Bridging Australias skills gap not just a business problem, its a leadership problem

Optus Business research flags major ingenuity gaps between CEOs/Board Members and their executive leaders

Optus Business today released Bridging Australias Knowledge Economy Gap in Industry 4.0, the latest report in Optus Business Enterprise 4.0 series of research. The Report identified significant differences between the perceptions of CEOs/Board Members and other executives when rating enterprises cultural, capability and operational ability to succeed in Industry 4.0.

Rocky Scopelliti, Director for Optus Businesss Centre for Industry 4.0 and the author of the Report, said:

The research found that the most significant gaps were in how CEOs and board members rate their enterprises readiness for Industry 4.0 compared to other C-level roles, were the cultural attributes, said Mr Scopelliti. For example, the greatest gap – 26 per cent – was found to be in the primary operating structure; CEOs and Board Members believe their workforces arrange themselves into small multi-disciplinary, networked, and self-organising teams; they do not.

Mr Scopelliti says the Report findings stress the importance of a culture, capability and operational-centric approach for organisations looking to leverage the advantages of new technology for their workforce.

Fortunately, technologies can now blend machine learning with workforce data to predict the impact of emerging technologies on any role, workforce, company, industry, location and the broader economy. A case study in the report on Faethm, a fast-growing Australian company accredited by the World Economic Forums Centre for the 4th Industrial Revolution, demonstrates the impact of five key-technology types (Social AI, Process AI, Mobile Robotics, Fixed Robotics and Advanced Materials) on the Financial Services Sector.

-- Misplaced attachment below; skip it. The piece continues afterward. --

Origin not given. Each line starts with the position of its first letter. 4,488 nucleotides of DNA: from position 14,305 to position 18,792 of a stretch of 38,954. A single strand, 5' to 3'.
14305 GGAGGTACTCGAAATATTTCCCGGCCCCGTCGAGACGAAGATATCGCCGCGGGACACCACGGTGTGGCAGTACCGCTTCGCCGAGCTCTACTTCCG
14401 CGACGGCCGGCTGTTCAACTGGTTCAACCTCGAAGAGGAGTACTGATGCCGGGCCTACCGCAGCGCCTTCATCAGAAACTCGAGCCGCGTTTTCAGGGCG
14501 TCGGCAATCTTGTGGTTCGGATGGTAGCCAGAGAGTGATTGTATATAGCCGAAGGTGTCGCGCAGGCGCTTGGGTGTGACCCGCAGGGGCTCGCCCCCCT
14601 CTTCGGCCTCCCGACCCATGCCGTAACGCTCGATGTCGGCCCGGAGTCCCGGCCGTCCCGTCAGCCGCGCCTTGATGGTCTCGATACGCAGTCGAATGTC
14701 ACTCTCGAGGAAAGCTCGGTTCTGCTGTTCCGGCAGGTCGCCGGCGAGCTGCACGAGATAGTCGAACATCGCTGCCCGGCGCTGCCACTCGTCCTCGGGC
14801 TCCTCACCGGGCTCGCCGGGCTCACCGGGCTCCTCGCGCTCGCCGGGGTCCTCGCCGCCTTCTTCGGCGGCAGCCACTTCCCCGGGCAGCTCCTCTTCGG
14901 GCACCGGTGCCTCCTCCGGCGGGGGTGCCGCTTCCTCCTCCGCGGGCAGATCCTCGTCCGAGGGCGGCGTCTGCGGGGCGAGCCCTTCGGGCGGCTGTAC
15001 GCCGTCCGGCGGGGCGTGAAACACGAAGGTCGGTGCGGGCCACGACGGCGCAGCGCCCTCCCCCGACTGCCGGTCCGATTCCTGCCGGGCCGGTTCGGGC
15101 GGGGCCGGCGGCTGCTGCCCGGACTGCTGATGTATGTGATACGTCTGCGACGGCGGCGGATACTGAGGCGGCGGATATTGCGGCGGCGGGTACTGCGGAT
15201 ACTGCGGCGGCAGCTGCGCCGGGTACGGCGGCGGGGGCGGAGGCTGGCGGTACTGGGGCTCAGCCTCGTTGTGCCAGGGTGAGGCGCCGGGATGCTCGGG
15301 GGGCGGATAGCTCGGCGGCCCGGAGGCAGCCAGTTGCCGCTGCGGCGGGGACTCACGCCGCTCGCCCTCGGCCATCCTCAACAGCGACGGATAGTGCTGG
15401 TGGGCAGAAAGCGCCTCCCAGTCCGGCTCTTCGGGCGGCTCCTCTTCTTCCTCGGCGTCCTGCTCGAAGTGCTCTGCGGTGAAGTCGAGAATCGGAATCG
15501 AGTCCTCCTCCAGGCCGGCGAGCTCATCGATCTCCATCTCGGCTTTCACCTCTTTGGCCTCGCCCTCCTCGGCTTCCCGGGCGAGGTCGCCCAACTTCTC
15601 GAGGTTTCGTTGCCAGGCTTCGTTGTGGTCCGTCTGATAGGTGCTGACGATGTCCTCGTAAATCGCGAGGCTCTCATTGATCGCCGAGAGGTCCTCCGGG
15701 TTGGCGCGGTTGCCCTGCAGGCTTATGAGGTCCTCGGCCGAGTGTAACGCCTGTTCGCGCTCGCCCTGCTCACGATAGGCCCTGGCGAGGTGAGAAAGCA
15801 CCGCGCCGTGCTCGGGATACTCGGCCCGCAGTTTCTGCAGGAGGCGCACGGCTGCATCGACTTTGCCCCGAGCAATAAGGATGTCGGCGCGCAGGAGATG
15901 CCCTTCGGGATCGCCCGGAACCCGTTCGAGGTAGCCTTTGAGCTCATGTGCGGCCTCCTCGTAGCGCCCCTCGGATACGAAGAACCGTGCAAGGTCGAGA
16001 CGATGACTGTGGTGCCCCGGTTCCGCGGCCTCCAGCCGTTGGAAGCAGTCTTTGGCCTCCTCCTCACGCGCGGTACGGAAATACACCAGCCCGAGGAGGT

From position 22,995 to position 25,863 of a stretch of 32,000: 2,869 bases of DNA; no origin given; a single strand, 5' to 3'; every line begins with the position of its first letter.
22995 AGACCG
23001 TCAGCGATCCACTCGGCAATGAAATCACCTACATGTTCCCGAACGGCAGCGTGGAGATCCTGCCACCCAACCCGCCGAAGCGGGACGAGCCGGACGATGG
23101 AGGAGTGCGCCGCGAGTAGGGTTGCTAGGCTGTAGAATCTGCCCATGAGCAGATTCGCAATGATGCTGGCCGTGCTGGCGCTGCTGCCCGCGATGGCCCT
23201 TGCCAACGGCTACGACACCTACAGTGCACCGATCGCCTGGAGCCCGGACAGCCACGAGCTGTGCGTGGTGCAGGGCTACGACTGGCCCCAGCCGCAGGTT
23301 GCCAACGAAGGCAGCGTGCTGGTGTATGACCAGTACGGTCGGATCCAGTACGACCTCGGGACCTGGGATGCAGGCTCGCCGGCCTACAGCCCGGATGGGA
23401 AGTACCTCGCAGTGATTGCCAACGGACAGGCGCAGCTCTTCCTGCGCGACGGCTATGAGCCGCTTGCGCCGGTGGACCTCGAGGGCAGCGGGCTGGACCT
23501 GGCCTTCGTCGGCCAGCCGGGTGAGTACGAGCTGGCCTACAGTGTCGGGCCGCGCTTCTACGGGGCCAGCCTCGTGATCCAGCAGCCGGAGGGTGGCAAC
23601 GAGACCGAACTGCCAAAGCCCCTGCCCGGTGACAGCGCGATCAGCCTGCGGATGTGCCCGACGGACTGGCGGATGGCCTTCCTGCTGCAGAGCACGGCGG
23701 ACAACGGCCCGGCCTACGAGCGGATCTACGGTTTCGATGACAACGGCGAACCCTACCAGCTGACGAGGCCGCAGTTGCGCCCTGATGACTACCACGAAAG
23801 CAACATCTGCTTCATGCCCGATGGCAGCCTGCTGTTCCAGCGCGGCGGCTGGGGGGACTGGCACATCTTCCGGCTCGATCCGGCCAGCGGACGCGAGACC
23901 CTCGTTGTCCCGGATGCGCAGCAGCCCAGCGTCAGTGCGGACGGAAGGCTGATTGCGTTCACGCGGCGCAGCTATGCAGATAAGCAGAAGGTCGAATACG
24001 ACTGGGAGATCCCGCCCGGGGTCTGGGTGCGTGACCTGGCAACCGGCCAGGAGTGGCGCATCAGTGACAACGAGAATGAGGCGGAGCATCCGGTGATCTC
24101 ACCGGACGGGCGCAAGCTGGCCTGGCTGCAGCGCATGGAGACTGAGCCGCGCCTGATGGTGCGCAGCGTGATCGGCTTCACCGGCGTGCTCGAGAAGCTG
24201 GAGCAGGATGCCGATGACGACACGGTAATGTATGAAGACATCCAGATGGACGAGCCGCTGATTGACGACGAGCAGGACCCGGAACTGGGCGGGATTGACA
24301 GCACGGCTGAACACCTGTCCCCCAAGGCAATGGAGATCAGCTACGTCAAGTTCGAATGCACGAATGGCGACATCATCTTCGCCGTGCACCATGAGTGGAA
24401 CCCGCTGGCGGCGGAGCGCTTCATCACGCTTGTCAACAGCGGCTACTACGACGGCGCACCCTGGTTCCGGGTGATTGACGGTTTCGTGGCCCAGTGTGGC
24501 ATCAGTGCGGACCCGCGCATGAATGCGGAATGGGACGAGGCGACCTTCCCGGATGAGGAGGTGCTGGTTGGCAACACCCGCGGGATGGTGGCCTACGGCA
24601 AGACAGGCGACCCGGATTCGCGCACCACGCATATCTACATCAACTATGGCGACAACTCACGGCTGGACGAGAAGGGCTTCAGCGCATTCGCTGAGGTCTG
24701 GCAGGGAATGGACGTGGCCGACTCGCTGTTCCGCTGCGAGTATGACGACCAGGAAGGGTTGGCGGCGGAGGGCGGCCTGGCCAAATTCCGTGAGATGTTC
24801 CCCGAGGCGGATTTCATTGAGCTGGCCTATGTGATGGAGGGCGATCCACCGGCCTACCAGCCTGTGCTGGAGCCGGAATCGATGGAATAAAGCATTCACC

But transforming employee experiences through existing technologies delivers a major cultural payload. For example, IAG is harnessing digital technology to cultivate a connected and collaborative culture that delivers long-lasting success, said Rocky.

IAG, which is Australias largest general insurer, features as a case study in the report. The insurer recently consolidated a number of its offices in Sydney to a new location in Darling Park. The new site is designed to promote openness and transparency through activity-based working, as well as increasing the number of cloud-based digital services and video conferencing rooms to enable teams to collaborate differently both in-person and virtually.

IAG Group Executive – People, Performance & Reputation, Jacki Johnson said: Modern collaboration technologies allow our employees to easily work from anywhere. Its helping us increase the speed of decision making across the organisation, and encouraging accountability which helps transform old hierarchical structures.

This also supports flexible working and ensures that those who work regularly from home or other locations are able to easily connect with their teams through technologies such as video conferencing, which allows us to create an inclusive workplace, she said.

Optus Business has had a long-standing strategic relationship with IAG, providing managed services and a range of network solutions for the insurer.

Greg Miller, Faethms Executive Director, discusses how companies should be preparing their workforces with Mr Scopelliti on the Optus Business podcast, Enterprise 4.0 On Point, available for download here:

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